UGANDA – The Uganda National Bureau of Standards (UNBS) has closed down about 25 grain milling facilities in the Masaka region due to non-compliance with standards, a move that has left the millers with a bitter taste in their mouths.
The affected maize plants are in Bukomansimbi, Kyotera, Kalungu, and Masaka districts, where the proprietors were found operating without certification from UNBS and flouting food safety guidelines.
The UNBS Spokesperson, Slyvia Kirabo, claims that the plants were shut down for a number of reasons, including substandard storage facilities, inadequate aeration of the building, inappropriate packing of processed flour, and other flaws that lower the quality of their finished product.
In their attempt to recover from the protracted dry spell that led to a poor crop harvest, the operators claim the operation is incurring enormous losses to their enterprises.
Some of the requirements imposed by UNBS, according to Edward Munywabugali, one of the impacted grain millers in Bukomansimbi, are well above the small-sized business owners, who are currently on the edge of going out of business.
Munywabugali acknowledges the importance of maintaining the quality of their products but contends that doing so would require a very large financial expenditure that they just cannot make.
In lieu of shutting down small businesses, he has urged UNBS to ease some of its requirements and allow them a chance to progressively raise their standards.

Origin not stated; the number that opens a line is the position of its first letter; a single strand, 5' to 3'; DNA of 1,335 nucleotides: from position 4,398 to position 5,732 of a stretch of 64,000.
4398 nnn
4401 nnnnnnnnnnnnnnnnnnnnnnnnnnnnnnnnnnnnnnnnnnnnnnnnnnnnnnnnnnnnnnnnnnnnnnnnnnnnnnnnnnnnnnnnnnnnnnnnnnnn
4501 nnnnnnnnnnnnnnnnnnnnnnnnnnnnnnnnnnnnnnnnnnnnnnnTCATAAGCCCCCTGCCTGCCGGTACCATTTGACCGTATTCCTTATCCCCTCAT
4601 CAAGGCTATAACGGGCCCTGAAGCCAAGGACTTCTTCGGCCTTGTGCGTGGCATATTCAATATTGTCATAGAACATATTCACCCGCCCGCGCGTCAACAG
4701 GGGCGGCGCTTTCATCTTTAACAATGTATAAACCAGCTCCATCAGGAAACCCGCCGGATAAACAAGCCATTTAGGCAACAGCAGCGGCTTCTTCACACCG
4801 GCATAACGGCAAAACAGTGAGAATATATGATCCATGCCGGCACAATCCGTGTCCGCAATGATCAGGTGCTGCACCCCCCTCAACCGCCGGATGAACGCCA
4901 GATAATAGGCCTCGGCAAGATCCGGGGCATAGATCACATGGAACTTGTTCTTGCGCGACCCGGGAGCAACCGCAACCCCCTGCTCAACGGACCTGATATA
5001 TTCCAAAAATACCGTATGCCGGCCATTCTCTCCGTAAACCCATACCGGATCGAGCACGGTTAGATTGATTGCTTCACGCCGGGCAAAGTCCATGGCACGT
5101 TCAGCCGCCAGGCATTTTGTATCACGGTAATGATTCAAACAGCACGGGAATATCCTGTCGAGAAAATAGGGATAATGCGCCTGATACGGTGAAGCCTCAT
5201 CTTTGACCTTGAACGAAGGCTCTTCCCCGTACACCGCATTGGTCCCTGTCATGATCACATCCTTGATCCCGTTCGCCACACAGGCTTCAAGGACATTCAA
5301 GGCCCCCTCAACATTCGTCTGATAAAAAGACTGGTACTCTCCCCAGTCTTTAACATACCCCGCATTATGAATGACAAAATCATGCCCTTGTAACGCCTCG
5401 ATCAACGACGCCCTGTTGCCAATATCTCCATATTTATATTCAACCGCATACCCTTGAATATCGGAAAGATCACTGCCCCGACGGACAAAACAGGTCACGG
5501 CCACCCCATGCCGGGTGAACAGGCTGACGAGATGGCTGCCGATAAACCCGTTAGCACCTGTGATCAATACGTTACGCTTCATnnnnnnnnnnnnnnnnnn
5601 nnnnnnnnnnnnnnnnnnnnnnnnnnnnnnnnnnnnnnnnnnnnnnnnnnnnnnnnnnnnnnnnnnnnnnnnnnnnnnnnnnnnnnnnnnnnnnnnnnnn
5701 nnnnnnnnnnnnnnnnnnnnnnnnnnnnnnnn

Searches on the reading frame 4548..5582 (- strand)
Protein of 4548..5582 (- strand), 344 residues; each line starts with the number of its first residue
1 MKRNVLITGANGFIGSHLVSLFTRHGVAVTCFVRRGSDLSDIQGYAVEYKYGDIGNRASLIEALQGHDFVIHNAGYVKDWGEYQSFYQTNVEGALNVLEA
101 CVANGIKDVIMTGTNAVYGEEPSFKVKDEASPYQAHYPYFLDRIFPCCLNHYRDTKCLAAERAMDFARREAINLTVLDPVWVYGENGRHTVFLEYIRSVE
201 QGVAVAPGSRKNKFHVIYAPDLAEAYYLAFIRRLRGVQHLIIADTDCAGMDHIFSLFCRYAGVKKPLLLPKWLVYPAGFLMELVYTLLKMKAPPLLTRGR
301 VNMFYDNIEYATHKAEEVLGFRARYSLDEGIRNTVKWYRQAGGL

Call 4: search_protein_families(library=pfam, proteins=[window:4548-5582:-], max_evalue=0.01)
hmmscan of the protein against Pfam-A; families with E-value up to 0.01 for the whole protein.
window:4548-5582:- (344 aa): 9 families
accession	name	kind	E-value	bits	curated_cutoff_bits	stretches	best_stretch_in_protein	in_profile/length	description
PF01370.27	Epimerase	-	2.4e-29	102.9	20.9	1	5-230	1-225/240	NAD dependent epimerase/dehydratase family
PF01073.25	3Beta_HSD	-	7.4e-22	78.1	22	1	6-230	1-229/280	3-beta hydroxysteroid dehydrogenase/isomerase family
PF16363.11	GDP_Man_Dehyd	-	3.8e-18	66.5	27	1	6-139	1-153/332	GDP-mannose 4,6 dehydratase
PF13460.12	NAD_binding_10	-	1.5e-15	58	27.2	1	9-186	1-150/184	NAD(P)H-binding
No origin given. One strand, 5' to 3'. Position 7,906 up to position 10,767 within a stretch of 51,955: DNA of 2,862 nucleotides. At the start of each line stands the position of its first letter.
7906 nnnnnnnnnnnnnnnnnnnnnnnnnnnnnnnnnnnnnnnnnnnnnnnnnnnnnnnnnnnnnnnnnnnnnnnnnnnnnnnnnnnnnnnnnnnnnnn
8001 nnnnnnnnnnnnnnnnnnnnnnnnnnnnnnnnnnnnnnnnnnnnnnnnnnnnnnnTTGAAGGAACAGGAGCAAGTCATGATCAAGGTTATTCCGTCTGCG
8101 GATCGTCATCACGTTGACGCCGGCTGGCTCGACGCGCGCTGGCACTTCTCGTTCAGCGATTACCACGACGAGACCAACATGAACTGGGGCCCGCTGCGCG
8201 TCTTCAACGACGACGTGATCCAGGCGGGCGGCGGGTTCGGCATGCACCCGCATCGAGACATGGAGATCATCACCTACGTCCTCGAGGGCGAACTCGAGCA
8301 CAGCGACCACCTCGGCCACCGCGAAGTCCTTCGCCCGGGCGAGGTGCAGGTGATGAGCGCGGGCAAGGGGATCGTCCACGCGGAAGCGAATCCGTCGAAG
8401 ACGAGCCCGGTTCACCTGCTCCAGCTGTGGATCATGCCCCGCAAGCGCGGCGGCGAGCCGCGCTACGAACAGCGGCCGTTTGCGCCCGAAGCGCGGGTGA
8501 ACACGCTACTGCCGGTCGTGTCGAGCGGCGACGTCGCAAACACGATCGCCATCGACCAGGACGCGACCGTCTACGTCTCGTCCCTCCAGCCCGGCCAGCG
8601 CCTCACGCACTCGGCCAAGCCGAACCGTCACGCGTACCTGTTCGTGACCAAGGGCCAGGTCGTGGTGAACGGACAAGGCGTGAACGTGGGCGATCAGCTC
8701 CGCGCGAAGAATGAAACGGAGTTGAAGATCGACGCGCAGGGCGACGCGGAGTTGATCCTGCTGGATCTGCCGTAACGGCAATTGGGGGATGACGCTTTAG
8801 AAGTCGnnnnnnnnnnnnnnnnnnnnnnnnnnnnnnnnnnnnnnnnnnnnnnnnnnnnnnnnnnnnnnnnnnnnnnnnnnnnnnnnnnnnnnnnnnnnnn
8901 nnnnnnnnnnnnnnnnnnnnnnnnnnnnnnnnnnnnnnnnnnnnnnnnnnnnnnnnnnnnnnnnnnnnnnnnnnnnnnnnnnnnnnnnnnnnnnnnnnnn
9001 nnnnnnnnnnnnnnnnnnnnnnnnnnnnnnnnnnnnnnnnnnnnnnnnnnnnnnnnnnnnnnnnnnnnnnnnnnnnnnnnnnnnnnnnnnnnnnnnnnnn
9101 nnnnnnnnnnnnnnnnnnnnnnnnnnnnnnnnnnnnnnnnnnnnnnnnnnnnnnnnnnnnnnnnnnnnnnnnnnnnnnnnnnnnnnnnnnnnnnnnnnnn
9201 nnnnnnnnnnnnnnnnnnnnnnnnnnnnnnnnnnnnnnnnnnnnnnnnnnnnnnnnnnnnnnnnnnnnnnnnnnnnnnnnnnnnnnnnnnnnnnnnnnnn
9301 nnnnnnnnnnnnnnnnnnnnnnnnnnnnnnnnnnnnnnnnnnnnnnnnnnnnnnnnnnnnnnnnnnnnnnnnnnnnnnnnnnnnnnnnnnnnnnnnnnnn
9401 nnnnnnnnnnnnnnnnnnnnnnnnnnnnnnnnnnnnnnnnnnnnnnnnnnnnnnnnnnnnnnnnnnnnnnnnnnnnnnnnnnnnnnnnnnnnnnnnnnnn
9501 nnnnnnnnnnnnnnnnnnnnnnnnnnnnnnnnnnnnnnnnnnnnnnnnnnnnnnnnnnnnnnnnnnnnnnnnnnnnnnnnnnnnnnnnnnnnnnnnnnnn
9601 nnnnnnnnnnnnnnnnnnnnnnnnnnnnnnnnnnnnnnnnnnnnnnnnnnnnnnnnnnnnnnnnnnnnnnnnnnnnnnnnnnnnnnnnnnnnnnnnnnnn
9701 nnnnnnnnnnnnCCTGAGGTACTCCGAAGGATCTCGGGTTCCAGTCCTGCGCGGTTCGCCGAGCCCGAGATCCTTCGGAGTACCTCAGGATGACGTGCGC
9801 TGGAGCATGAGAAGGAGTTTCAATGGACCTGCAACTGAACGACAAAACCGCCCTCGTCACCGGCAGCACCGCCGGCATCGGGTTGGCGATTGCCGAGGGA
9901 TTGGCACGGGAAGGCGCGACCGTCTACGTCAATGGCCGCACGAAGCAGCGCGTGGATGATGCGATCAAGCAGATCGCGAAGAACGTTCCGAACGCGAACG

Another affected corn miller, Steven Mulindwa, who runs a facility in the Masaka Industrial area, claims the procedure was hurried.
He accuses UNBS of failing to give them enough time to gradually fulfill the necessary criteria.
He claims that many of them operate with significant bank loans on top of exorbitantly high outstanding electricity bills, hence their enterprises being shut places them in a tight spot.
The Manager of Kyamera Maize Millers in Kyakonda, Kabonera Sub County, Mariam Nangoozi, has remarked that her revenue has been severely affected as a result of the plant’s shutdown.
He has pleaded with UNBS to give them at least a three-month grace period so they may comply with the standards.
Nevertheless, Ronald Ahimbisibwe, the UNBS Principal Certification Officer who oversaw the team that carried out the operation, is adamant that they must maintain strict standards for all food producers.
“Everyone should get concerned that such people who operate below the standards threaten the lives of Ugandans who consume their products,” he noted.
UNBS bent on warranting compliance
The standards regulator has been sensitizing and building the capacity of maize millers, processors, and dealers in different parts of the country over the last two years to ensure that they obtain UNBS Certification (Q-Mark) before placing their products on the market.
It had earlier issued an ultimatum of June 30 2021 for maize millers and maize flour traders to secure standard certification for their products, failure to which they would face closure.
Nevertheless, it extended the compliance deadline and only initiated a crackdown initiative at the start of November 2021.
The initial crackdown resulted in the closure of 25 maize mills in Luweero district and 24 others in Jinja district.
UNBS requires the millers to comply with mandatory standards like US EAS 2:2017, Maize grains — Specification (2nd Edition), US EAS 44:2019, Milled maize (corn) products — Specification (4th Edition), and US EAS 782:2019 Composite flour – Specification.
In addition, they should keep premises clean, handle raw materials properly, and ensure skilled staff handle the maize products. Retailers should ensure that products embody the UNBS quality mark and contain details of the manufacturer, contact numbers, and physical address.